Does Apple treat every developer the same?
The leaders of Apple, Amazon, Alphabet/Google and Facebook made it through last week's historic antitrust hearing in the US largely intact, by sticking to their scripts and failing to take the bait from hostile politicians.
But one company and one executive, Apple and Tim Cook, appear to have fared worse than the others as rivals and customers pore over the testimony.
Apple's App Store, the gateway to iOS devices for around 1.7 million apps, has been a huge success for Apple, increasingly delivering revenue in the form of 'services' as sales of its iconic iPhone range slow.
Apple is estimated to have generated gross sales of US$50 billion from the App Store last year. If the App Store itself was a company, it would rank 64th in the Fortune 500. Apple argues that with app developers claiming 70 per cent of revenue from sales through the App Store and Apple claiming 30 per cent, it has enabled a thriving ecosystem of app development - everything from games to productivity tools.
But developers are increasingly frustrated with Apple. Among their complaints is that the company's policy of taking a cut of subscription revenue through iOS apps (30 per cent in the first year, then 15 per cent each year thereafter), is an unreasonable clipping of the ticket.
In June, European Union officials opened a formal antitrust investigation of Apple, over complaints about Apple's commission structure and the company's ability to gather data on each app used on its devices giving it a competitive advantage when it comes to touting its own apps.
That followed complaints from the likes of streaming music provider Spotify, which has year urged an EU investigation as it faced growing competition from Apple's own streaming music service, Apple Music.
Another frustration is that App Store users have to use Apple's own Apple Pay system for in-app purchases which attracts a commission. That requirement drove Spotify to instead push customers to its own website to pay their subscription, avoiding what it calls the 'Apple tax' but making the process more awkward for new subscribers.
While Apple claims its commission is necessary to support the operation of the App Store, it is also open to criticism that it doesn't treat all app developers fairly.
The US antitrust subcommittee last week revealed correspondence between Cook and Amazon's Jeff Bezos that showed Cook offering more favourable terms than usual to get Amazon's Prime TV streaming app into the App Store and onto Apple devices.
It showed that Apple would waive the 30 per cent commission on in-app revenue for the first year, charging 15 per cent, and would share with Amazon meta-data from Apple's Siri and Spotlight search tools.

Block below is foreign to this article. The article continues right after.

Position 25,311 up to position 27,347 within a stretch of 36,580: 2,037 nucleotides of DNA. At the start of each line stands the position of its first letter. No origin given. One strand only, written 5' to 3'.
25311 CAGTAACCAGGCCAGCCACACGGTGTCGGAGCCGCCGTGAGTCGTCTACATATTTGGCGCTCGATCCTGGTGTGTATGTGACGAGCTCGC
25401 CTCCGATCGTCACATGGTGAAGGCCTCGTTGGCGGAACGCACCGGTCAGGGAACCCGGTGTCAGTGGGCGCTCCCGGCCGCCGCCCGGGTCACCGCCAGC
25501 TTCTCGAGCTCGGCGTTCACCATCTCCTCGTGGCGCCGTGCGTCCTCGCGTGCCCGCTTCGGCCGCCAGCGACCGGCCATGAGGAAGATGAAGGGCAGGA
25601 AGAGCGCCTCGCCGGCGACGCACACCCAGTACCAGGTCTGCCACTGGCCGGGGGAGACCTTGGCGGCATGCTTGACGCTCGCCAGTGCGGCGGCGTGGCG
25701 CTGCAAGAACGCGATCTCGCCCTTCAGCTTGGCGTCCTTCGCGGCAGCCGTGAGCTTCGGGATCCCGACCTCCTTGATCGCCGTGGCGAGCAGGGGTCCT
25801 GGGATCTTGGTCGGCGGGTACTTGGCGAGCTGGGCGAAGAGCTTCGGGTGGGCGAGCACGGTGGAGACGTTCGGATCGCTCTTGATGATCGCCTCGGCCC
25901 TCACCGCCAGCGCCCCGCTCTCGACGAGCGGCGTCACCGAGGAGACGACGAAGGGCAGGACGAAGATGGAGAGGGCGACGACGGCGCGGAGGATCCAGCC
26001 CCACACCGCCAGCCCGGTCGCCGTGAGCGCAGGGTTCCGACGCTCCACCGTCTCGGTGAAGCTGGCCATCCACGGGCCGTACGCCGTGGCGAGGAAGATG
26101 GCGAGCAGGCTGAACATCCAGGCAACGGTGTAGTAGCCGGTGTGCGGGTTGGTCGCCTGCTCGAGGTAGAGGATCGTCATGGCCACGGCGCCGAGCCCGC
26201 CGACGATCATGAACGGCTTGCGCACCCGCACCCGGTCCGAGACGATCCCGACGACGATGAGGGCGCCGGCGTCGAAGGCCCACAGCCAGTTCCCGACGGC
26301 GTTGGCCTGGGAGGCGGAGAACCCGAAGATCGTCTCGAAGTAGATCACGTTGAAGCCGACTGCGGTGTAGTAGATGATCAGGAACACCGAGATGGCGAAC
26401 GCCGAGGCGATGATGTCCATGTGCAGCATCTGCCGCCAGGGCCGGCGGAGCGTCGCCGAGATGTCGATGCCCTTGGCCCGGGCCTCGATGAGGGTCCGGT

The deal, struck before Apple launched its own Apple TV streaming video service, shows how eager Apple was to secure streaming video services for the App Store. But it is unlikely that smaller players would have received such favourable terms, despite Apple's 'one rule for all' claims.
Other developers have railed against Apple for blocking their apps. The tensions typically relate to how data is gathered and used by third-party iOS apps and attempts to bypass Apple's in-app purchase system.
Following the hearing, David Heinemeier Hansson, the co-founder and CEO of Basecamp, which makes business productivity software, tweeted that Cook's testimony "on the hook for perjury".
That followed a fight with Apple, which initially blocked an update to its paid email app Hey, because it didn't use Apple's payment system. A handful of app developers who make apps designed to let parents monitor and control their children's smartphone usage have also complained about having their apps blocked.
Apple claims security and privacy, an issue that is likely to flare up again as the core iOS system driving Apple devices introduces tighter security features, particularly for third-party apps.
With so much money at stake, not only for Apple, but thousands of app developers, even the pro-Apple camp is calling for reform of the App Store model.
An app ombudsman
"Years ago, Steve Jobs made the point that the goal of selling digital music wasn't to eradicate piracy, but to compete with it. To make it easy for people to do the right thing and pay for their media instead of stealing it," wrote MacWorld's Dan Moren following the hearing.
"That served Apple well at the time, but having attained a lofty position in the market, the company seems to have forgotten that precept."
He suggested that what Apple "desperately needs" is an ombudsman to advocate for developers and more transparency around decision making related to apps.
US lawmakers will no doubt be watching progress on the EU antitrust investigation of Apple closely as they decide if and when to launch their own investigations of Big Tech companies. One thing is for sure - the treatment of developers in the App Store looks to be a continuing bone of contention and focus of regulatory attention.
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